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beckon

[bek-uh n]
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verb (used with or without object)
  1. to signal, summon, or direct by a gesture of the head or hand.
  2. to lure; entice.
noun
  1. a nod, gesture, etc., that signals, directs, summons, indicates agreement, or the like.

Origin of beckon

before 950; Middle English beknen, Old English gebē(a)cnian, derivative of bēacen beacon
Related formsbeck·on·er, nounbeck·on·ing·ly, adverbun·beck·oned, adjective

Synonyms

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1. motion, wave, gesture, bid, nod. 2. invite, attract, draw, coax, tempt, tantalize, allure, beguile.
Dictionary.com Unabridged Based on the Random House Unabridged Dictionary, © Random House, Inc. 2018

Examples from the Web for beckon

Contemporary Examples

Historical Examples

  • They can beckon; it is not certain that they will, for they are not love's servants.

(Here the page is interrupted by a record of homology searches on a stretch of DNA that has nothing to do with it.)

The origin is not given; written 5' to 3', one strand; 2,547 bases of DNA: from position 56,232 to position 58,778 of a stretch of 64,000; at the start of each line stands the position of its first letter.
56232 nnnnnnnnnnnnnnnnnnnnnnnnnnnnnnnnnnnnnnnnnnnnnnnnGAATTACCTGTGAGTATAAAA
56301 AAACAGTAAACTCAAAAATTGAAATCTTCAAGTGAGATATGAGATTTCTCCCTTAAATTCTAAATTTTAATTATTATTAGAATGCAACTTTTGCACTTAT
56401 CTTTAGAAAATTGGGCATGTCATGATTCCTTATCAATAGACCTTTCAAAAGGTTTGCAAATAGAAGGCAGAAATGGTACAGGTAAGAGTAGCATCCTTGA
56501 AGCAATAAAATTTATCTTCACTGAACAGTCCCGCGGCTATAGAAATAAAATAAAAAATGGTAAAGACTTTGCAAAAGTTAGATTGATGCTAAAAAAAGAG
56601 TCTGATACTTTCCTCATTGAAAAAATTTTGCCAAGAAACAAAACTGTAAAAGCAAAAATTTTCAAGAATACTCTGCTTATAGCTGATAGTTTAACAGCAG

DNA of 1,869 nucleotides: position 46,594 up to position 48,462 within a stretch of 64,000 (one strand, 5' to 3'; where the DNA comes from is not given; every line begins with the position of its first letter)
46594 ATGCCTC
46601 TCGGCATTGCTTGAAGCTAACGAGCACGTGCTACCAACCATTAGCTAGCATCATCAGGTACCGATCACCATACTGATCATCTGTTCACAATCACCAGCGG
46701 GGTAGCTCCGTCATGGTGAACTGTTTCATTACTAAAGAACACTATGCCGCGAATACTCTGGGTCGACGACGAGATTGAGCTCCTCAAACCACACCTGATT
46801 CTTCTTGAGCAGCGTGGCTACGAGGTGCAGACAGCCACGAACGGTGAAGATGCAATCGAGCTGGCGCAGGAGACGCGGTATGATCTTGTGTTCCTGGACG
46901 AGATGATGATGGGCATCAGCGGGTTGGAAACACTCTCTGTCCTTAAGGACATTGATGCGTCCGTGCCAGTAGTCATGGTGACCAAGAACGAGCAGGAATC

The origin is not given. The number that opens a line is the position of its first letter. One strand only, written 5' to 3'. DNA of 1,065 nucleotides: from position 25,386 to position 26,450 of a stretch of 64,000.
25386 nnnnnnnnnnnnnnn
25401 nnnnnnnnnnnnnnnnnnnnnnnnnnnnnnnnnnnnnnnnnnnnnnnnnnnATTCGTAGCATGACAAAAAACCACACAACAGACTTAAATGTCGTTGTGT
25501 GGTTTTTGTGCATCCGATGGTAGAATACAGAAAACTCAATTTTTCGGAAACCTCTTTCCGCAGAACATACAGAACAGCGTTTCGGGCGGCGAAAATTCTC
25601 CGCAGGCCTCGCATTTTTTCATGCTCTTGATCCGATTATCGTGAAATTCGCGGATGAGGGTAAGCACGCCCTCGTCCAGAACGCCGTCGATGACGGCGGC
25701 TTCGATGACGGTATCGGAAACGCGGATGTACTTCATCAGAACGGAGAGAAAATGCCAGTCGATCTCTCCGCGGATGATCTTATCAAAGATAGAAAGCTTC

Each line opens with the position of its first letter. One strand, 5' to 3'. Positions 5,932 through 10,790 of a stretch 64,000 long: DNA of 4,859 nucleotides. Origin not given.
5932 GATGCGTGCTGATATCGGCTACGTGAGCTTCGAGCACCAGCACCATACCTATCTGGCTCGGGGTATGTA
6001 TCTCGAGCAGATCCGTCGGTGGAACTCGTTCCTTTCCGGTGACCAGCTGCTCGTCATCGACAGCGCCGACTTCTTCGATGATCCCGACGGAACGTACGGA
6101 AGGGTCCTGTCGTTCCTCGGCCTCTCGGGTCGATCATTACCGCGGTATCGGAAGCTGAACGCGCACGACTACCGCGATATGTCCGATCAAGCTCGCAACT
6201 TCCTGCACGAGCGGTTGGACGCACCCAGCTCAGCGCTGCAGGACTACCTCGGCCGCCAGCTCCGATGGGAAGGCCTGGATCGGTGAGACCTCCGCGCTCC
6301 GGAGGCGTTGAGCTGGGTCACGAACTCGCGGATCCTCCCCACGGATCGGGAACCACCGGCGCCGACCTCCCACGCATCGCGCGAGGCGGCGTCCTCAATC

Howards End

    E. M. Forster

  • But they can beckon, and the knowledge of this incredible truth comforted him.

    Howards End

    E. M. Forster

  • Squalor and tragedy can beckon to all that is great in us, and strengthen the wings of love.

    Howards End

    E. M. Forster

  • He took a step toward her, and the rippling scarf seemed to beckon him on.

    The Prisoner

    Alice Brown

  • The leader will then repeat louder, or beckon to the scout to come in nearer.

    Boy Scouts Handbook

    Boy Scouts of America


British Dictionary definitions for beckon

beckon

verb
  1. to summon with a gesture of the hand or head
  2. to entice or lure
noun
  1. a summoning gesture
Derived Formsbeckoner, nounbeckoning, adjective, noun

Word Origin

Old English bīecnan, from bēacen sign; related to Old Saxon bōknian; see beacon
Collins English Dictionary - Complete & Unabridged 2012 Digital Edition © William Collins Sons & Co. Ltd. 1979, 1986 © HarperCollins Publishers 1998, 2000, 2003, 2005, 2006, 2007, 2009, 2012

Word Origin and History for beckon

v.

Old English gebecnian (West Saxon beacnian) "to make a mute sign," derivative of beacen "a sign, beacon," from Proto-Germanic *bauknjan (cf. Old Saxon boknian, Old High German bouhnen), from PIE root *bha- "to shine" (see beacon). Related: Beckoned; beckoning. The noun is attested from 1718, from the verb.

Online Etymology Dictionary, © 2010 Douglas Harper